Microorganisms catalyze a large number of reactions that are of great importance to terrestrial and aquatic environments. To improve our understanding of the dynamics of a specific environment, it is important to gain a better understanding of microbial structures and their functions under varying environmental conditions.
Students will learn basic concepts in microbial ecology. Qualitative and quantitative concepts will be presented to assess microbial communities and associated processes in terrestrial and aquatic environments. Microbial diversity in such ecosystems will be illustrated in discussions of selected habitats.
Lectures will cover general concepts of environmental microbiology including (i) quantification of microbial processes, (ii) energy fluxes in microbial ecosystems, (iii) application of state-of-the-art microbiological and molecular tools, and (iv) use of isotope methods for identification of microbial structures and functions. Topics to illustrate the microbial diversity of terrestrial and aquatic ecosystems will include (i) interactions between microbes and mineral/metallic solid phases, (ii) microbial carbon and nutrient cycling, (iii) microbial processes involved in the turnover of greenhouse gases, (iv) biofilms and microbial mats, (v) bioremediation, (vi) microorganisms in extreme habitats, and (vii) microbial evolution and astrobiology.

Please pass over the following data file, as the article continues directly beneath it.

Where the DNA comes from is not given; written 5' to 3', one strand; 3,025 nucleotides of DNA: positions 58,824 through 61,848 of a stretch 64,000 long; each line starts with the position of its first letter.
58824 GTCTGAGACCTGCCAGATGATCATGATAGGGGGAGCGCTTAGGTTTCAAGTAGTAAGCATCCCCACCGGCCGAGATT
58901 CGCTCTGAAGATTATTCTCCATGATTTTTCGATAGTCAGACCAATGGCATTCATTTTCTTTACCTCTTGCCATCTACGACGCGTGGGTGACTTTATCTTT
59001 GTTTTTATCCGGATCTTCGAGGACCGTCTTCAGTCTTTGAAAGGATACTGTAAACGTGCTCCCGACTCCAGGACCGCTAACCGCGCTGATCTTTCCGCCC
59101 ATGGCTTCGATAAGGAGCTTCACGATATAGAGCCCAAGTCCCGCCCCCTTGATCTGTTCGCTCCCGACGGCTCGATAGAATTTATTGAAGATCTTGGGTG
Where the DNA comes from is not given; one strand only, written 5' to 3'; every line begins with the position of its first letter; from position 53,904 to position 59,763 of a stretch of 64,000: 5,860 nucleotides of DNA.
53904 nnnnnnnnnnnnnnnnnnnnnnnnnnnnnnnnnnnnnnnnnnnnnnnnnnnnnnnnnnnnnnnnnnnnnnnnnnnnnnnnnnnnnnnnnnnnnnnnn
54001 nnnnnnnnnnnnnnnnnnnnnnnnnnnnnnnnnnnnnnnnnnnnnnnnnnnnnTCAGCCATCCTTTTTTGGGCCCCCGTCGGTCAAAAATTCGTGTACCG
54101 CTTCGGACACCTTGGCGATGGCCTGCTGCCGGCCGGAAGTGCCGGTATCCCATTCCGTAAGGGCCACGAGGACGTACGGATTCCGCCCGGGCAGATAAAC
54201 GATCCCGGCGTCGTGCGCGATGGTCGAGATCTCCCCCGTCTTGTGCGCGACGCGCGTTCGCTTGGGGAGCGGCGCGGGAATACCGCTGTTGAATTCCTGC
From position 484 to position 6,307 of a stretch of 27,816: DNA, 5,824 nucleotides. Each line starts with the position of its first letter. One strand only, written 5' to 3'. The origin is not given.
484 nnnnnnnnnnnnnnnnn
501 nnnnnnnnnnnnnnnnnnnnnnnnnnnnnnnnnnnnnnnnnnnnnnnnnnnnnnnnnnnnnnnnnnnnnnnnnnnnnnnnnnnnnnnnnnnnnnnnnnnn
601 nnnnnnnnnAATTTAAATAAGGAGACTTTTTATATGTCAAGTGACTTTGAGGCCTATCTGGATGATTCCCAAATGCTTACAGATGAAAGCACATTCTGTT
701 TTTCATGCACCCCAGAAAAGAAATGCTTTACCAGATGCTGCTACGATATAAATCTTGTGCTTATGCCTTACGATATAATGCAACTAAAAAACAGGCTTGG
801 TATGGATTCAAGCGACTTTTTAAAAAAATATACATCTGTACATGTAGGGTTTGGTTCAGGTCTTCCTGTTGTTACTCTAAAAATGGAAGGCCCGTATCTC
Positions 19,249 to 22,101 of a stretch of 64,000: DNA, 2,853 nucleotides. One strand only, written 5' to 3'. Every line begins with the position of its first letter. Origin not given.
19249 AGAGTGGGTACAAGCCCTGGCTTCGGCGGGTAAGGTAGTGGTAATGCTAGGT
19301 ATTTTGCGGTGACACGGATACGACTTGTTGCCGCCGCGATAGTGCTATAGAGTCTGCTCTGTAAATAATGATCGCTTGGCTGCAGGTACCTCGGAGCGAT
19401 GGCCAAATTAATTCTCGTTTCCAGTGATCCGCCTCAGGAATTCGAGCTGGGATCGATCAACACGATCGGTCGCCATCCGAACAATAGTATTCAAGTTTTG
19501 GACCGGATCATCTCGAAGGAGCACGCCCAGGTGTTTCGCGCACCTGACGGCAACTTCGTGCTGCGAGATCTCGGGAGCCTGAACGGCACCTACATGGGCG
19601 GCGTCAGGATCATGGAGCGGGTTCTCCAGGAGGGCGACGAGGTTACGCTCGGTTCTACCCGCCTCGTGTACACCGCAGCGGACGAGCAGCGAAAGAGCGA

available at time of lecture - will be distributed electronically as pdf's
Brock Biology of Microorganisms, Madigan M. et al., Pearson, 14th ed., 2015